Next Stage: Louise ‘Weezie’ Melancon inside Westwood’s Crest movie theater, which is a city of L.A. historic landmark.

Next Stage: Louise ‘Weezie’ Melancon inside Westwood’s Crest movie theater, which is a city of L.A. historic landmark. Photo by Ringo Chiu.

Louise “Weezie” Melancon sees a big future for small movie theaters like hers – just not as movie theaters. At least not primarily.

Independent cinemas have struggled for years, since the dawn of the multiplex, but they’re in even more trouble now. Theater attendance hit a 20-year low in 2014 as people increasingly chose to watch films at home via video on demand or streaming services. Small theaters are the hardest hit.

But Melancon’s single-screen movie palace in Westwood, which was shuttered for more than a year before she took it over in 2013, is surviving by programming much more than movies. Screenings of rock concerts, operas, ballets and boxing matches have boosted attendances at her Crest theater on Westwood Boulevard, as have live music and comedy events.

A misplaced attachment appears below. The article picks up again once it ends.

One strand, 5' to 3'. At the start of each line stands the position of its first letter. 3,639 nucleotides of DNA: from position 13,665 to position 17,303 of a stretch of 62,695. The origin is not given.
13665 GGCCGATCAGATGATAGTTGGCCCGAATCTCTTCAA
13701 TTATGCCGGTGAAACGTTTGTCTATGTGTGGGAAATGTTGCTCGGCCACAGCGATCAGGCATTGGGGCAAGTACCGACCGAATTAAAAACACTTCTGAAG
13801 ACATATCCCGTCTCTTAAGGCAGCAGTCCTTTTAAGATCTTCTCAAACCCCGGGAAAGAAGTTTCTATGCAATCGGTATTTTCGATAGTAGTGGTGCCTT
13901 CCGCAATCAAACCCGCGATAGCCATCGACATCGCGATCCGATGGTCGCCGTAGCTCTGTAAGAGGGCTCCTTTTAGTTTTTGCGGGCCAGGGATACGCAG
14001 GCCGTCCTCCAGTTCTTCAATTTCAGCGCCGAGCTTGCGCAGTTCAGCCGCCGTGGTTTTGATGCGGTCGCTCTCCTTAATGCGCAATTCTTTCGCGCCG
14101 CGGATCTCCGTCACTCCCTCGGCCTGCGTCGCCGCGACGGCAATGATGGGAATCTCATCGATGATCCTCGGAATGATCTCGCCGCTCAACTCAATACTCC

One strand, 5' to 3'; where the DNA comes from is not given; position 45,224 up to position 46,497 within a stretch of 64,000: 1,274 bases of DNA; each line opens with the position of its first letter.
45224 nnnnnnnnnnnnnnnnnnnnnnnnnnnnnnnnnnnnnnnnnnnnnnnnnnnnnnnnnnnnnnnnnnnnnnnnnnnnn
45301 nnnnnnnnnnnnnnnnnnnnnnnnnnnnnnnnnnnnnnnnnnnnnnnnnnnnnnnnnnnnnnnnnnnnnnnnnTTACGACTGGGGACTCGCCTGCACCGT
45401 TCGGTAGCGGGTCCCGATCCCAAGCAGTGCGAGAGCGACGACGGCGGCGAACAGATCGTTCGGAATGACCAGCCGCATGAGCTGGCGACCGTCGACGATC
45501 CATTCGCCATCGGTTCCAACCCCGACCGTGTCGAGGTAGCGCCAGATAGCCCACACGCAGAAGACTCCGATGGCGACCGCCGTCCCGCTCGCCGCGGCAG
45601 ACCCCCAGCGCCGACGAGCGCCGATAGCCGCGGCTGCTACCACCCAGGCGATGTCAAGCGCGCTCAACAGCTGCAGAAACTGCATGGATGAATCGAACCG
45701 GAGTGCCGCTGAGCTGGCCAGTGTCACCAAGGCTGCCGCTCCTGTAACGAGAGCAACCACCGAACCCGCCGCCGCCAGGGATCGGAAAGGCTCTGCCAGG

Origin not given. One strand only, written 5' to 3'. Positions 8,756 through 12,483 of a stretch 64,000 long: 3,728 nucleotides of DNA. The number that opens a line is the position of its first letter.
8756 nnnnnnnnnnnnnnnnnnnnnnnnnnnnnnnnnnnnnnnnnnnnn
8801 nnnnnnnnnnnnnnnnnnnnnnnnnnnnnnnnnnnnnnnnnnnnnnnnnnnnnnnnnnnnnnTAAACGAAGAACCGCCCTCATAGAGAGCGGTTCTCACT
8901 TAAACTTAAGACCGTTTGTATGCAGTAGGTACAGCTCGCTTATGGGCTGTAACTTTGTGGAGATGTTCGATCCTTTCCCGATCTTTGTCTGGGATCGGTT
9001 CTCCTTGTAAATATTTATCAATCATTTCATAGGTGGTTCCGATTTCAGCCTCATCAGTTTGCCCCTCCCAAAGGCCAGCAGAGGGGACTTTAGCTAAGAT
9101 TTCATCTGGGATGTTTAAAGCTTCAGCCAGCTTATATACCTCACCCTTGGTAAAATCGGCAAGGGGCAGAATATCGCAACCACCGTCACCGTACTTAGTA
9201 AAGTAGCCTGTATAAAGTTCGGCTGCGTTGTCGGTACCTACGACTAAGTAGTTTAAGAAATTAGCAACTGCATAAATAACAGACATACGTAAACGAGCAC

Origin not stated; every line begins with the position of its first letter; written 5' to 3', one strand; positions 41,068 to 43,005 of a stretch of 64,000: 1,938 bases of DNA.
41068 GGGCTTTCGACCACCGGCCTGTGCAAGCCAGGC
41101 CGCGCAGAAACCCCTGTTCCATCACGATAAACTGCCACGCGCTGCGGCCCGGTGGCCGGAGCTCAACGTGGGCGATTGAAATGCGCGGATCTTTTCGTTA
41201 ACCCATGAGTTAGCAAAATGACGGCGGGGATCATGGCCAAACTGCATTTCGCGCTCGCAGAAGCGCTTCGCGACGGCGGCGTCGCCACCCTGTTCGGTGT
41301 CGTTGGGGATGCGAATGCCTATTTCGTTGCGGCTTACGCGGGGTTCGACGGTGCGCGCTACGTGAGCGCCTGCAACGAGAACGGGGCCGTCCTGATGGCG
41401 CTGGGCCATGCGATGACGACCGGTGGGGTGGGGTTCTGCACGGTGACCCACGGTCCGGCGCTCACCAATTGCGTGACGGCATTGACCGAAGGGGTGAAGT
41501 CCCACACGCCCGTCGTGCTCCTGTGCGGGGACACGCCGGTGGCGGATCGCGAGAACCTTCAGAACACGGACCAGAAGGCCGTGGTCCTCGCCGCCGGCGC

“Theaters like ours can’t stay open with audiences of 10 people watching a film that’s already been out for a few weeks,” said Melancon, the theater’s president. “A new business model is needed.”

Among the Crest’s recent successful draws was live-streaming 15 concerts this summer by rock band Phish, whose dedicated fans showed up each time and paid $10 a ticket to watch concerts that would have cost $120 to see in person.

“The same core group of fans kept coming back and brought more and more friends with them and that fits what we are creating at the Crest – a hub for like-minded fans to gather and enjoy whatever entertainment they are passionate about,” Melancon said.

While ticket and concession sales for film screenings still generate the bulk of Crest’s revenue, Melancon said, she believes revenue from concerts, live-streamed shows and other events will continue to grow and eventually overtake movies as the theater’s primary source of income.

‘Neck deep’

A former screenwriter who long dreamed of running her own cinema, Melancon seized the opportunity when, after being shuttered for 17 months, the Crest was made available for lease two years ago by owners Bigfoot Entertainment, a Miami company with various film and TV interests.

“I spent the money I’d made selling script options, went through my savings, maxed out my credit cards and gathered friends and family money to find the $100,000 I needed just to get the doors open,” she said. “But there were all these other expenses, and like any entrepreneur you don’t realize how bad it gets until you’re neck deep.”

Now, by finding myriad ways to brings in revenue, the 34-year-old said she’s finally breaking even.


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